Disclaimer: I do represent logic and reasoning. (I'm a mathematician.)
"There are multiple ways to peel an orange as there will be multiple ways of securing data."
Q: Does the person get the e-mail address in plain text?
If so, it cannot be secured. If not, you won't be able to send e-mail to the person.
"we do understand that there is going to be a need for educating the market on its merits."
It's not the merits I have an issue with. It's the possibility of its existence. If you want to secure the data, the person you are securing it from, which appears to be the user in this case, can never get it in unencrypted form.
I agree with you and share your concerns. We will go into details about the specifics of the technology at a certain stage and we do prefer rather sooner than later. That begin said we're not even public with our v1.0 yet. In general, DLT is an early stage technology and there's going to be lots of roadmap we'd like to get in there on day one that just won't be possible. I'll be the first to welcome you to show us the flaws of our designs!
If you are genuinely interested, you can always find me at firstname.lastname@example.org
>> If you want to secure the data
Your point is a good one, I question what they mean by "secure" if they mean secure against undetected tampering then the claim stands . If they mean secure against access, well thats more difficult and there are already many ways of doing this in use already and the world economy relies on them. We all know these methods fail when put in contact with humans and I expect that to continue whatever technology is used.
US government sponsored research is casting new light on the security of blockchain technology, including the assertion that a subset of a distributed ledger's participants can gain control over the entire system.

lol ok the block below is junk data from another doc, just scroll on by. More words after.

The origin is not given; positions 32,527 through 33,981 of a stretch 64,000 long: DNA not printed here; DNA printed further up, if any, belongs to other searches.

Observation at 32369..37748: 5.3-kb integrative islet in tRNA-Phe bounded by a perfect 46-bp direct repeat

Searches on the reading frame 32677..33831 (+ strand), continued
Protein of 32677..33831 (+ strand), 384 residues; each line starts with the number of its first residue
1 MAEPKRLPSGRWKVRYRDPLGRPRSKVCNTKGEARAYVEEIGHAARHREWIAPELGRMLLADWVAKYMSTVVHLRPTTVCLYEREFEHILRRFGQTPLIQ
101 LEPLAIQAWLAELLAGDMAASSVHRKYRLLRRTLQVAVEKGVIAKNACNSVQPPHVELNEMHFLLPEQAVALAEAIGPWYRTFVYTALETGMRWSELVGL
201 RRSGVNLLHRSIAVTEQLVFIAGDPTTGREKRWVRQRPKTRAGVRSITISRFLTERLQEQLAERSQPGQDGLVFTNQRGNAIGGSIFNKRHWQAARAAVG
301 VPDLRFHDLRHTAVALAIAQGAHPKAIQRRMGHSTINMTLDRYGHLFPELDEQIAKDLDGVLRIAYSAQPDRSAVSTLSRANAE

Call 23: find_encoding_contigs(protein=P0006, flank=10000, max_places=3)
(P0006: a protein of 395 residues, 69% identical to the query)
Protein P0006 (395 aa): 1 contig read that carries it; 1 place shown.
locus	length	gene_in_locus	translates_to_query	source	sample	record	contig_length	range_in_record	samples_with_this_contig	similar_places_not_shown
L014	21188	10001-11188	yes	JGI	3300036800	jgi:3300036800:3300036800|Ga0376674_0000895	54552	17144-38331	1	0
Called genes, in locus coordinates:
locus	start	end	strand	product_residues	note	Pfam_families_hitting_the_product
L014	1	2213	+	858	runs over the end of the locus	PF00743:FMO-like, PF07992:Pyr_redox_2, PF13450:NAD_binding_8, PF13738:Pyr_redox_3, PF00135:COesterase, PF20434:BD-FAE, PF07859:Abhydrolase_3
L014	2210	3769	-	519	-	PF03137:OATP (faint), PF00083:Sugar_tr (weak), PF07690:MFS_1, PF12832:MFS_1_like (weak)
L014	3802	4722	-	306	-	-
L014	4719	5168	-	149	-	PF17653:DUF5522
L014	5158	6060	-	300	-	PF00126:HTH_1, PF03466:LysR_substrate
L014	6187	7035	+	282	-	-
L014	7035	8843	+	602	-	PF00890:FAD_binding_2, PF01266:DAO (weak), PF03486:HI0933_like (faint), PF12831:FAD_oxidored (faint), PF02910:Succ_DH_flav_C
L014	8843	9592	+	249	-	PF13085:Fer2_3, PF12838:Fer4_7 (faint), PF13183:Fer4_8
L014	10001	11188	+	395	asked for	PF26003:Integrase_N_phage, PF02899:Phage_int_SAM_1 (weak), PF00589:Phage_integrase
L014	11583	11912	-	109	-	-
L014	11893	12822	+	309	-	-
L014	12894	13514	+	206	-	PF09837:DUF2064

The finding is part of a study [PDF] conducted by IT security researchers at Trail of Bits and commissioned by the Defense Advanced Research Projects Agency that points to several ways in which the immutability of blockchain – the distributed ledger on which Bitcoin and other cryptocurrencies rely – can be called into question.
Comment Microsoft co-founder Bill Gates has declared that "expensive digital images of monkeys are going to improve the world immensely."
He was joking, obviously, though considering Gates's supposed connection to microchips in vaccines, one can never be too careful. What he's talking about are non-fungible tokens (NFTs), which came up at a TechCrunch event in Berkeley, California, on Tuesday. Specifically the Bored Ape Yacht Club variety.
You know those kids' books where the picture is divided into three (head, body, legs) so you can turn different sets of pages to get a different image? That's what the Bored Ape Yacht Club is for those willingly parted from large amounts of money for the right to stand next to a picture of a cartoon chimp.
China’s Supreme People’s Court has issued an opinion calling for massive adoption of blockchain across China’s judiciary, financial sector, and government, and for the technology to underpin intellectual property in the nation.
Published last week, the opinion* reveals that the Court has already recorded 2.2 billion items on a judicial blockchain. The Court now suggests 32 more initiatives, most of which concern using blockchain to enhance efficiency of, and trust in, the nation’s judiciary.
But the recommendations also go far wider, calling for the creation of “an interoperation collaborative mechanism with blockchain platforms”. That effort will allow “market regulation, property registration … and enable inquiry about and verification of information related to the ownership registration and status of transactions, such as basic business profile, variation of corporate equities, correlation between businesses, ownership of immovables and movables, financial leasing, precious metal trading, to facilitate the identification of ownership and transactions of property rights, so as to intensify the development of the classified and categorized supervision system based on data and credit, and to further improve the national business environment.”
A flaw detected in the browser version of the Ever Surf cryptocurrency wallet could have given hackers who exploited it full control over a targeted user's wallet, say threat hunters at Check Point Research.
The security vulnerability made it possible for threat actors to decrypt the private keys and seed phrases found in the browser's local storage, opening the door to cracking the victim's wallet and accessing the cryptocurrency stored there, the researchers wrote in a blog post Monday.